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Treaties, deals, central banks and the whole global political order

  • By Andrew Sullivan

We’re living in interesting times, for sure, so we turned to George Lagarias, chief economist at Mazars, for a snapshot of markets and what it means for investors. His observations on the current international state of play provide food for thought.


 

“Last weekend, Boris Johnson, the front runner for the Tory party leadership, suggested that he would withhold payments agreed with the EU over the Brexit Bill. France’s President Emmanuel Macron suggested that this would amount to a sovereign default. To gather momentum, other key Tory candidates followed. While the legal obligations around these payments to the European Union are not clear, the overarching story is compelling: ‘If it is just a treaty, then we can back out at will’.

“But then, what is the point of a treaty? What is the point of any deal, trade or not, for that matter? Treaties may reflect a particular dynamic at a given time period and, as time changes, they may be in need of an update, or an overhaul, to reflect the current dynamics. They often stay in place, however, because of the need to foster stability, even over temporary shifts in the balance. If we scrapped the idea of honouring obligations altogether, then the world we would create would be one of casual alliances and raw strength, over one of stability.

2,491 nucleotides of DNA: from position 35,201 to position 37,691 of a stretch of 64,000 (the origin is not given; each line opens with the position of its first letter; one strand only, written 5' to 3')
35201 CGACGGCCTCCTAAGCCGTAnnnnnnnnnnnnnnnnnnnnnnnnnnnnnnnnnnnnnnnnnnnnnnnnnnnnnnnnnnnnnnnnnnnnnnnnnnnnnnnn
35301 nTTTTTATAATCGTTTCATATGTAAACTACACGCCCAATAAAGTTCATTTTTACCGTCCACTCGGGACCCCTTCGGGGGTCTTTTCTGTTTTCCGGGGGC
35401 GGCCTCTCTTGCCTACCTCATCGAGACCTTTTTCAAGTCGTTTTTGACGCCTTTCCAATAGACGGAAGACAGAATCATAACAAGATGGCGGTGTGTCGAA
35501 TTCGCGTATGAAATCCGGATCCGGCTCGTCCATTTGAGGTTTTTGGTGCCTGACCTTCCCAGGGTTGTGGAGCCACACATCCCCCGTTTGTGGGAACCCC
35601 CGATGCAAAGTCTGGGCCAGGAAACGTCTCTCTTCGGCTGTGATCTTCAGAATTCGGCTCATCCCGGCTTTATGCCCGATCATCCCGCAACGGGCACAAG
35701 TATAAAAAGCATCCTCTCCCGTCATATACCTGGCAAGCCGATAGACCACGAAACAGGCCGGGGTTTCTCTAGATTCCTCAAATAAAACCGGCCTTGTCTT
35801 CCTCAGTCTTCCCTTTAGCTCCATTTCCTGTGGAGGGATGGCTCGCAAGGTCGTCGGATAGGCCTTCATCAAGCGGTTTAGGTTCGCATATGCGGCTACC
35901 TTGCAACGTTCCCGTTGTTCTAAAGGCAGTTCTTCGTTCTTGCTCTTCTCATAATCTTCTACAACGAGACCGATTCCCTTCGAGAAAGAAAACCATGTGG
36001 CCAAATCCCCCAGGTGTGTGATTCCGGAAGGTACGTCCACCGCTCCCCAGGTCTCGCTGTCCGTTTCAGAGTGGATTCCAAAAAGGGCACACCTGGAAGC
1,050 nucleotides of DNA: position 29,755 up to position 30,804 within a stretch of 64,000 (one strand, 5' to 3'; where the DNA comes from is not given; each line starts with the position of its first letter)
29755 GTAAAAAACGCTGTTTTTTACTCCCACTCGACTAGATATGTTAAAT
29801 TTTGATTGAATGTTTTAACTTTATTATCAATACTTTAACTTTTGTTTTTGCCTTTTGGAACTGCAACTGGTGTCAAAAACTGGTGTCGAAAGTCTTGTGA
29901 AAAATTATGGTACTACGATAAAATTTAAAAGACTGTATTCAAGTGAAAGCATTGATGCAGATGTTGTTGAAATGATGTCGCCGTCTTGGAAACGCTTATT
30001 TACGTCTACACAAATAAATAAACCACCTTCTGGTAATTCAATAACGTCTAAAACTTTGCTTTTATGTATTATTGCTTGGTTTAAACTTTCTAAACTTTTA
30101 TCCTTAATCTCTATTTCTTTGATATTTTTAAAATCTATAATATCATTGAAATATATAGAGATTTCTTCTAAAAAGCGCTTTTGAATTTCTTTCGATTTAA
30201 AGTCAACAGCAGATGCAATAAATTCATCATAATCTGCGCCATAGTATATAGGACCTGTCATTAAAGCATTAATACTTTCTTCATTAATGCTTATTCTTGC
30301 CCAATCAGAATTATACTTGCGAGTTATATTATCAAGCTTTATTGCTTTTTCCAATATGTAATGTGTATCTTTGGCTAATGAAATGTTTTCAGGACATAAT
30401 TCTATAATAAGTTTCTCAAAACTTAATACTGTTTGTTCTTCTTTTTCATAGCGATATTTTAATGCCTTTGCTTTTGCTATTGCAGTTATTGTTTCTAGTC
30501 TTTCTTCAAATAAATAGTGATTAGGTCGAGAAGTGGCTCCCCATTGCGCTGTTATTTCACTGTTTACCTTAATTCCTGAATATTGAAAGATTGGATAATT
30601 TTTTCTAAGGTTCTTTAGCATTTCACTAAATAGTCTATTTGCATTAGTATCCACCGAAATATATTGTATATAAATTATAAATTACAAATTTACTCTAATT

“As the global leader, the US is spearheading this new path that is the world we are shaping. In terms of investments, this means a structural pick up in volatility, which does create opportunities, but systemic risks are still in check, as long as investors trust central banks. In a manner, maybe the very responsible and accommodative functioning of the central banks themselves has fostered political moral hazard. The question, going forward, is will central banks, the pillar of the global economic and financial system and the main driver of growth in the past few years, themselves fall victims of this sea change in the global political order? That’s when investment risks may become systemic.”

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